Videodrome : International Hardcore Videoclash Tournament


videodromeAlso by the Atak label, the nicely chopped intro to this, positions 4 different video artists and crews against each other in a battle of AV sampling skills. Quite varied styles on the disc and a bunch of interesting extras to wander through. Worth a look.

fame fame ( toronto )
The Fame Fame disc portion showcases clips from another label who exist for the ‘production and promotion of the aggressive, intense and volatile..’. So when Elvis & James Dean appear, it’s not long before they are whipped and sliced into an AV frenzy. Actutally works well, and followed by a more splattery stroboscopic piece by – cheerfully titled ‘i die u die’ by Jubal Brown. ‘In the eye’ by Tasman Richardson plays with surveillance cameras, mirror effects, layering of extreme close ups, tv glitches, all nicely composed then blending Robert De Niro in with rapid-fire micro-samples. Tasman follows this by remixing vintage guitar concert footage with white stripes drums, Ice cube, Public Enemy video samples..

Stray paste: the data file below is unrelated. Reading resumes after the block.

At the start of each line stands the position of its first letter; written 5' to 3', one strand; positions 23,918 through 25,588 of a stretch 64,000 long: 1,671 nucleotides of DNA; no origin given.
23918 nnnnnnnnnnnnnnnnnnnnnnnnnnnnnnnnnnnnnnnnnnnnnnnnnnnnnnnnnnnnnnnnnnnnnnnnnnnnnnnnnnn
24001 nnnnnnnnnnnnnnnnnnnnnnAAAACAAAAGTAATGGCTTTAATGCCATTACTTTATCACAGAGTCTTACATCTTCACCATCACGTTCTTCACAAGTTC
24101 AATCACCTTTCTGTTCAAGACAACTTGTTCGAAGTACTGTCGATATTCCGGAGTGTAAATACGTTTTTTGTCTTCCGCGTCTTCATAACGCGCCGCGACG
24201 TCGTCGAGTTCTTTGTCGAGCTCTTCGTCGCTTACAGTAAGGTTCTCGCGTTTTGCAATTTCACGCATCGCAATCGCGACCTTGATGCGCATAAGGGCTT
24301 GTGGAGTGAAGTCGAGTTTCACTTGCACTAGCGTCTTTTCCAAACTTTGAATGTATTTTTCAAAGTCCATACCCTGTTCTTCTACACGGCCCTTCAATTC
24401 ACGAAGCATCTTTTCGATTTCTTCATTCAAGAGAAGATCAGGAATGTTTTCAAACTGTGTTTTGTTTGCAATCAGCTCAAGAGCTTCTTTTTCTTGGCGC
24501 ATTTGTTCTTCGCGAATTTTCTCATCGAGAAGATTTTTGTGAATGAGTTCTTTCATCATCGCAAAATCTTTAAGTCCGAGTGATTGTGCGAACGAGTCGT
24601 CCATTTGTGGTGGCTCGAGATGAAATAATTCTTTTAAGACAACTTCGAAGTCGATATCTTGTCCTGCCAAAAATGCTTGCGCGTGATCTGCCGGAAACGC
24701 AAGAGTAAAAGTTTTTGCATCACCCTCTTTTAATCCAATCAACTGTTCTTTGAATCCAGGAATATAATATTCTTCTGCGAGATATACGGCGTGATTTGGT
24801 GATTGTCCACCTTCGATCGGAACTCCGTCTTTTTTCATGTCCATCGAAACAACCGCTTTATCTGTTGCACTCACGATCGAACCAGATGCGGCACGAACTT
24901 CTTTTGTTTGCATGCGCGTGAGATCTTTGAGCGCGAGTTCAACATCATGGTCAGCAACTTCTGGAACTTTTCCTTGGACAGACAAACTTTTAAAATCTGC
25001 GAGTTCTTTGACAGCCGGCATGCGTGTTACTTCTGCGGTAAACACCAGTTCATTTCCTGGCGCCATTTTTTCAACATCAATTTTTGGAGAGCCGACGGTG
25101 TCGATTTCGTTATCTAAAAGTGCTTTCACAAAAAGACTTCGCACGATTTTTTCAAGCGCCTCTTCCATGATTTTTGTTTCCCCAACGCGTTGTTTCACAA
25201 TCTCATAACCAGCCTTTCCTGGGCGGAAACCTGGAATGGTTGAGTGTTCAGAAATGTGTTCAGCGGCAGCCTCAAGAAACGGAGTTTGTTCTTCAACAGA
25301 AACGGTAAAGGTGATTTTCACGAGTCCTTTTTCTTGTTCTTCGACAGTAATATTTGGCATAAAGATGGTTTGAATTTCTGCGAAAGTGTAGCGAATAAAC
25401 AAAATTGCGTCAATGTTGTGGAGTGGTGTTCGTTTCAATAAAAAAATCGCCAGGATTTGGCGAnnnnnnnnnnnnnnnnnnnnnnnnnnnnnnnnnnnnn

eclectic method ( london )
Bill themselves as DVJs… “mixing music video and film snips like a DJ mixes records…”. Funny thing is – add together music videos by Blur, Prince, Snoop Dog, Beastie Boys, Aphex Twin, Metallica & Britney Spears etc etc all beat-matched and mashed together in a glossy high value production style, and you end up with a glossy, banal jukebox. Some cool moments, but they should be able to use their talents for far more interesting things than this.

madame chao ( new york )
“Everything is illegal’ – proclaims the intro by madame chao to a video described as ‘Violent slapstick’ best watched with a sword in one hand a drink in the other…’. The title sequence is quickly followed by a fast flickering density of hyper-speed collages, kaleidoscope warping, asian tv edits, and a text announcement that ‘copyright infringement is your patriotic duty’. Some genuinely inventive parts, bit relentless for myself though.

atak ( paris )
The label releasing the DVD leave a quarter of it for themselves, being a ‘hybrid mix of Vjs, movie makers and musicians’. Thusly, we get fed an initially sophisticated blend of medical experiments, horror movie special effects, motion graphics… with film sound bleeding through layered on a bed of industrial beats. Soon becomes a barrage, and a couple of high-speed carnage clips by Rko continue that pace.

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